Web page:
Light trucks usually have 6 gears. The speed spread of the engine is greater in light trucks and the maneuvering speed is set a little higher so that 6 gears are sufficient (more similar to passenger cars).

### Primary gearbox

This gear is an extension of a conventional gear. An additional gear stage is attached to the input shaft. This has the effect that you can drive through each aisle in two stages. So there is a small and a large step for each gear. The individual aisle is divided up, "split up". This gives this gear the name “splitter” and the overall construction the name split gear. The term primary gearbox indicates that this gearbox is installed before the basic gearbox. More often, however, the upstream group is housed directly in the transmission.

Split transmissions are found in heavy trucks. They are usually operated using a switch on the gear lever. If only the splitter is actuated or if a gear is shifted from a high to the next lower gear, this is called "upshifting half a gear". If you switch from a low gear to the next lower high gear, you shift down "half a gear".

### Secondary gearbox

This gear is a two-stage planetary gear installed between the basic gear and the cardan shaft . This doubles the number of shiftable gears, in English 'Range' ([ reindʒ ]). For this reason, constructions that use such a rear-mounted gearbox are also called range gearboxes, see also overdrive .

You first shift the gears of the basic transmission and then operate the range group switch. This is done via a switch on the gear lever or via what is known as "overturning". In the former, the switch is switched to the upper (large) group before the shift, and then the gear lever is moved back into the first gear. However, this is then 5th gear in a 4-gear basic transmission or 4th gear in a 3-gear basic transmission. When rolling over, the driver has a split 8-speed backdrop in front of him, which is interrupted between the alleys of 3rd and 4th gear and 5th and 6th gear. Here you move the gear lever into neutral after driving through 4th gear and hit the lever to the right with the ball of your hand. This changes the range group and the lever no longer springs to the right in neutral, but to the left. From the driver's point of view, it is now in front of the 5th or 6th aisle. The lever is actually in front of the 1st or 2nd gear of the basic transmission, but the group change now turns it into 5th or 6th gear. This is also referred to as a “double H” circuit. Such transmissions can be found in heavy trucks.

Upstream and downstream gearboxes are often combined, which means that up to 16 gear steps are available in heavy trucks.

### Automated range splitter group transmission

Most modern trucks are equipped with automated transmissions as defined above. They offer low fuel consumption and ease of use.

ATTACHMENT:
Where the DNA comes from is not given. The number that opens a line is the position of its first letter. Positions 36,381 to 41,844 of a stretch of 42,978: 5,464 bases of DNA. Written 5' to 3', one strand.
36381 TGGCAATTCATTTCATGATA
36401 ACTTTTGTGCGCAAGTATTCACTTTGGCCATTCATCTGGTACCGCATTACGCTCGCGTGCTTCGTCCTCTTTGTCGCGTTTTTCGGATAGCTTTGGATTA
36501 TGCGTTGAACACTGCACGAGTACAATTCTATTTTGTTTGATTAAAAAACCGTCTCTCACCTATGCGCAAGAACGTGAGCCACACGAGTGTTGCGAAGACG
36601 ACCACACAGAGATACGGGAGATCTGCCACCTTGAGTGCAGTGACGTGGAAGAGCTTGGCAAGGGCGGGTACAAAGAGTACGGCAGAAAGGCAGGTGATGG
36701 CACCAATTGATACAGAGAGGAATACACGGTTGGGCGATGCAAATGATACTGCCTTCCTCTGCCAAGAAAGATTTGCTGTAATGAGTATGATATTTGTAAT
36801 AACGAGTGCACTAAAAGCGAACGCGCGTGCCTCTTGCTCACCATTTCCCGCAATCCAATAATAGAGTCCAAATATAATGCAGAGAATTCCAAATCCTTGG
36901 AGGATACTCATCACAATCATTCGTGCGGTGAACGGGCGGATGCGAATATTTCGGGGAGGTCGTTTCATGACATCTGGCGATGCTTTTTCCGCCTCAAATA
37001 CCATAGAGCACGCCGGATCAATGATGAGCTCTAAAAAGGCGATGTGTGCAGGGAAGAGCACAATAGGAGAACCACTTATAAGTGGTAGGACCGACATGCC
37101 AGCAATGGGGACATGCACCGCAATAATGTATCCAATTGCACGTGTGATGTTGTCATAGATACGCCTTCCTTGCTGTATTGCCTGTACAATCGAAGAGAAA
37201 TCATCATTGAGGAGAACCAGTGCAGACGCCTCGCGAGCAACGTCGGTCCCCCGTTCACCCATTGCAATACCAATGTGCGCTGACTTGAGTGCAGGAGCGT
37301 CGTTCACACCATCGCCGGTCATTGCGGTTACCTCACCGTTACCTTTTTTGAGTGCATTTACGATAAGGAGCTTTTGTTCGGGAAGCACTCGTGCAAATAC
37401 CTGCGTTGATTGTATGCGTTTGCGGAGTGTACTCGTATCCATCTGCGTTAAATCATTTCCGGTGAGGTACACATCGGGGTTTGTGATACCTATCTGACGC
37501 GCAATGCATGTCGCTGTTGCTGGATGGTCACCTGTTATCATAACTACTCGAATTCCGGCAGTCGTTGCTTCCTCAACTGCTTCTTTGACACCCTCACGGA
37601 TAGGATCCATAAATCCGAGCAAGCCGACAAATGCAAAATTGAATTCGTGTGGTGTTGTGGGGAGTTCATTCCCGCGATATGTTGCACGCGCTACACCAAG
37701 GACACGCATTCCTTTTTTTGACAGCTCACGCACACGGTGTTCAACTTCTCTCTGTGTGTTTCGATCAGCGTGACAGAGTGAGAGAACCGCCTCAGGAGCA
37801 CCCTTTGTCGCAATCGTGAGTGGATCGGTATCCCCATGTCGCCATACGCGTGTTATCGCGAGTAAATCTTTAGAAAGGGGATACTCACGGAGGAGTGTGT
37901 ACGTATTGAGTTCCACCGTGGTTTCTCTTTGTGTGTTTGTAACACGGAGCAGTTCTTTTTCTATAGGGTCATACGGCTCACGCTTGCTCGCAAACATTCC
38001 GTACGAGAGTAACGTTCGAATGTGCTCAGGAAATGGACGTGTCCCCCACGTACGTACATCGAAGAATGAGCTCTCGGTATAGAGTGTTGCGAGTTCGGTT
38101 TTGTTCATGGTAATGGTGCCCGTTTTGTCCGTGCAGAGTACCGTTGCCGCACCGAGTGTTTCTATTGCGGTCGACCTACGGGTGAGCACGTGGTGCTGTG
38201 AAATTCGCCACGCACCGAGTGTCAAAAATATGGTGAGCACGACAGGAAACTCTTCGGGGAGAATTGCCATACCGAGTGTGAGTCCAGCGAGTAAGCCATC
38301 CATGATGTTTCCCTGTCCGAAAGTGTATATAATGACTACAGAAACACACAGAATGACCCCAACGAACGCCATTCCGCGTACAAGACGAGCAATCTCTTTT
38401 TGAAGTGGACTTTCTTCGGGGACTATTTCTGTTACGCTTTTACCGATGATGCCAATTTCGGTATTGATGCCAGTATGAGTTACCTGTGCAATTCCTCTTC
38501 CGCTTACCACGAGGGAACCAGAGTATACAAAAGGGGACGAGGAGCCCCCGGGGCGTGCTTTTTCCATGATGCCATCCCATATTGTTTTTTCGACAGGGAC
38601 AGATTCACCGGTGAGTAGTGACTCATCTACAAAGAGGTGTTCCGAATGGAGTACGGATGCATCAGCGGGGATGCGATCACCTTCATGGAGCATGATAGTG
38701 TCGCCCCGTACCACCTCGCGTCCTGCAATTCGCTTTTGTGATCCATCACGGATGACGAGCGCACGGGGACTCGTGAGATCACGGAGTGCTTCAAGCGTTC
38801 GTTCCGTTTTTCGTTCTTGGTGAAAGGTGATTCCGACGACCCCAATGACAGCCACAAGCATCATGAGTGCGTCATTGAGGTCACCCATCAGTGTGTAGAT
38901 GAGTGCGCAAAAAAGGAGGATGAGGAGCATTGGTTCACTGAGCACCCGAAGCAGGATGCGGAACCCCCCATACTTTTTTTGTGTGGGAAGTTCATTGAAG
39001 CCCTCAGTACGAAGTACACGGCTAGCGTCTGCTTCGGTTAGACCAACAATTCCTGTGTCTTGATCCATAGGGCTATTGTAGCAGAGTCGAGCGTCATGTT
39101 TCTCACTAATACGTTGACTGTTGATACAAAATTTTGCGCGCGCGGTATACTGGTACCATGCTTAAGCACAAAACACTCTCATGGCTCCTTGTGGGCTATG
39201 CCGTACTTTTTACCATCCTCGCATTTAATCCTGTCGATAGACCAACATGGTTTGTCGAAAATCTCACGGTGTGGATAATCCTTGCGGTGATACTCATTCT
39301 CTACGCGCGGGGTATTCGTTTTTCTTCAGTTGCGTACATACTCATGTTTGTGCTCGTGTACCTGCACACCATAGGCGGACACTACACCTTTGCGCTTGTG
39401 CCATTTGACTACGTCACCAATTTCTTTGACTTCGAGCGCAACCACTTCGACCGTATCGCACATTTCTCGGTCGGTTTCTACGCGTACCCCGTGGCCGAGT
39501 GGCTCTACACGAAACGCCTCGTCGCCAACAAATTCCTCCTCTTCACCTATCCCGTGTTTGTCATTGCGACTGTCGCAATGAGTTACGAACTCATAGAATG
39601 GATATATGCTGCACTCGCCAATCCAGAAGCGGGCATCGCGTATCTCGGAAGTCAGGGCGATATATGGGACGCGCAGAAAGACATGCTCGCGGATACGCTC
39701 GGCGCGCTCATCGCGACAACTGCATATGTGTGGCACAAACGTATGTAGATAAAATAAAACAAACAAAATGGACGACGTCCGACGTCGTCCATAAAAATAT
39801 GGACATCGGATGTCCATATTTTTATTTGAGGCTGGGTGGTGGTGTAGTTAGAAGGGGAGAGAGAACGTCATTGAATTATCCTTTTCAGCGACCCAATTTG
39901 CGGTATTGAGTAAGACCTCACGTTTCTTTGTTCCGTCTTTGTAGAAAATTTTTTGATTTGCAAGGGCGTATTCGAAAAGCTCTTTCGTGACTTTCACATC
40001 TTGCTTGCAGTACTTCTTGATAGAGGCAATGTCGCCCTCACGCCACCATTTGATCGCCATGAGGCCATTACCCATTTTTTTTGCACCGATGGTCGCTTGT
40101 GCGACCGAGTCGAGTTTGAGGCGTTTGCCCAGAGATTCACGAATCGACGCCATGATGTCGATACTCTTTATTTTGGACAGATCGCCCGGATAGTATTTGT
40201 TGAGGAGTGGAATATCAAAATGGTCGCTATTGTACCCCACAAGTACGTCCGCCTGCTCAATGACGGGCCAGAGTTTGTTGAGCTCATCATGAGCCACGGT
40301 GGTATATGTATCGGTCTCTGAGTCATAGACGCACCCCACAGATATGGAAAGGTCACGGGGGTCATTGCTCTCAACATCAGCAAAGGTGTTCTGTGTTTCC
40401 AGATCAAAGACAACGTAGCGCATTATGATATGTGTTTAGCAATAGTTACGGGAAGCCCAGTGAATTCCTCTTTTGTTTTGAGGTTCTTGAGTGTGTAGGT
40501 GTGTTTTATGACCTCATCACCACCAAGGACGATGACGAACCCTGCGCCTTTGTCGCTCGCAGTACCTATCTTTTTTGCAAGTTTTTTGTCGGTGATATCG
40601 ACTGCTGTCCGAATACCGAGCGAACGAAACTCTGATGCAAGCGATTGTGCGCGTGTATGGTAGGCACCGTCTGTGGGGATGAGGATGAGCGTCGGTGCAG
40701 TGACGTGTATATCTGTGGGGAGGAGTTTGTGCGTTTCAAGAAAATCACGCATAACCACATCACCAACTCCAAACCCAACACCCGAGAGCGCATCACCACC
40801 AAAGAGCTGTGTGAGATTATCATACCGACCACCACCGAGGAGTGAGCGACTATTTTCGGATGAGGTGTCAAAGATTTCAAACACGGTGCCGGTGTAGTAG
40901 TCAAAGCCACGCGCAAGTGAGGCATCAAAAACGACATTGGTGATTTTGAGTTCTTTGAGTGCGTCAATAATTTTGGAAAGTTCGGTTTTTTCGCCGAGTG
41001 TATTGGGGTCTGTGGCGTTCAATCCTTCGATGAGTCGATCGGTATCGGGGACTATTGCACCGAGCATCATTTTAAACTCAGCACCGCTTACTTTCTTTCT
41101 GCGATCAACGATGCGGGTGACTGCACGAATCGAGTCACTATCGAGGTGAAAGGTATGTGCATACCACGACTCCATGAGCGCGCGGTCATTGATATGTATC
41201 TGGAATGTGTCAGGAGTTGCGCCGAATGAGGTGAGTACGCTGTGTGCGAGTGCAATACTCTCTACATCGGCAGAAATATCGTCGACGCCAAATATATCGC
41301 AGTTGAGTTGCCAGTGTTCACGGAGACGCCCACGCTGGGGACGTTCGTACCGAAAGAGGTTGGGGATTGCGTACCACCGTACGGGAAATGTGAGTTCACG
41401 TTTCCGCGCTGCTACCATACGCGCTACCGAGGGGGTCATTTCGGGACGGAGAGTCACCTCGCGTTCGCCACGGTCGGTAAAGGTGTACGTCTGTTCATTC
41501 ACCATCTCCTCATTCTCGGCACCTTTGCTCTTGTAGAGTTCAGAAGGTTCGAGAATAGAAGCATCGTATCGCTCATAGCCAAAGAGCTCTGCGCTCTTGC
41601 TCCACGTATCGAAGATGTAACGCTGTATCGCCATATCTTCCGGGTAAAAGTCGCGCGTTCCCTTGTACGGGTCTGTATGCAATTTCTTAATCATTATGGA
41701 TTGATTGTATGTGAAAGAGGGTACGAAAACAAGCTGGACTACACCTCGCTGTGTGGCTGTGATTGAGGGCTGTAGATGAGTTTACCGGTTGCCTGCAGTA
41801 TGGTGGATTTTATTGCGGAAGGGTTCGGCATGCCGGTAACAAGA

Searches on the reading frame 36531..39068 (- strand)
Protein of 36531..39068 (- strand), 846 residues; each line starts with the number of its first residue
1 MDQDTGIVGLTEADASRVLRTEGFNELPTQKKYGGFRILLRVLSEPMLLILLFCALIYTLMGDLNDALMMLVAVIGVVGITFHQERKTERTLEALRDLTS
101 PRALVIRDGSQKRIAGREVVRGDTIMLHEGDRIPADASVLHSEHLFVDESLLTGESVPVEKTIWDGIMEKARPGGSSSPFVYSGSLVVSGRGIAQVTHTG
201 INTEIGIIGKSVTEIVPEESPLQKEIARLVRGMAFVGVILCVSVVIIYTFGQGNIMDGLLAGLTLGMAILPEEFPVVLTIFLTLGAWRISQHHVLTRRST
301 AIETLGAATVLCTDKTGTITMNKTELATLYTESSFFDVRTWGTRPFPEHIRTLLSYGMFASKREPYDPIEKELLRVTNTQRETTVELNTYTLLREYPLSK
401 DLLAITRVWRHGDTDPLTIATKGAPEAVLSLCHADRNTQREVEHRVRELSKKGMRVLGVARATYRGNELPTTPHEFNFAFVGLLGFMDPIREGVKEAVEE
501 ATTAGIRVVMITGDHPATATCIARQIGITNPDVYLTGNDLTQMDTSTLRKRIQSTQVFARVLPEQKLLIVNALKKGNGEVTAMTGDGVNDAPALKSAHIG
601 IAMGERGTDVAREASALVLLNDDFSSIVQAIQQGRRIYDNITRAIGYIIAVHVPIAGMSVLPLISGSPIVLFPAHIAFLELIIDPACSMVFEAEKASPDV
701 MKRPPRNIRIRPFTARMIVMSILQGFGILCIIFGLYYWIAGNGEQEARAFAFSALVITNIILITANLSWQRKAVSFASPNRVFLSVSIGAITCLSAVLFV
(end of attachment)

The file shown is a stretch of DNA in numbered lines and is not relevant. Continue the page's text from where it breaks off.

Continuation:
#### history

These electronic gear shifting aids were developed for commercial vehicles at the beginning of the 1980s with the desire to save fuel, protect the drive components and also relieve the driver, which was, however, met with strong rejection from truck drivers at the beginning.

In 1984 Scania was the first manufacturer to introduce an electronic gearshift aid called CAG ( Computer Aided Gearshift ). The conventional gear lever has been replaced by a small joystick on the engine tunnel. Electronics that recorded various driving parameters such as speed and engine speed gave the driver a gearshift recommendation on a display on the instrument panel. If the driver accepted the suggested gear, he only needed to operate the clutch. If the gear selected was different, he switched to the desired gear using the joystick. In the event of a failure of the system, the box with the selector switch could be folded to the side and a conventional switch stick inserted, which was carried in the vehicle.

About a year later, Mercedes-Benz, as a manufacturer of its own commercial vehicle transmissions, and the Friedrichshafen-based supplier ZF followed suit with the production of its own shifting aids. At the 1985 IAA, Mercedes presented the electropneumatic gearshift (EPS) , which was offered as standard in the then most powerful model 1644. It was available for a surcharge for smaller models and for the O 303 coach . In contrast to the CAG from Scania and some models from ZF, the EPS did not give a gearshift recommendation, so the gear selection for upshifting or downshifting always had to be done by tapping the lever forwards or backwards. With the introduction of the Actros series, the "Telligent" gearshift ( suitcase word from telematics and intelligent) followed in 1996 , initially as a semi-automatic, later as a fully automatic gearshift.

At the same time, as a manufacturer of truck transmissions, ZF offered semi-automatic shifting aids under the name AVS (automatic preselection), which could be operated using push buttons, gear shift knobs or a rocker switch on the steering wheel.

In terms of handling, however, all the initial systems are largely identical: the driver gives a switching impulse via a switch, which is implemented by the electronics and pneumatic actuating cylinders.

#### Current

Today we have moved on to relieve the driver of almost all switching work. Only idle and reverse gear are operated with all shifting aids using special buttons or key combinations. In some fully automated manual transmissions there is no longer a clutch pedal; in the Actros , for example, it is folded away in the footwell and can be used as an option. Since the electronics completely control all shifting and clutching processes, unsynchronized dog gears can also be used here, which are lighter and more compact in terms of their design and can be shifted faster in operation. However, these fully automatic shifting aids must not be confused with an automatic transmission with a torque converter .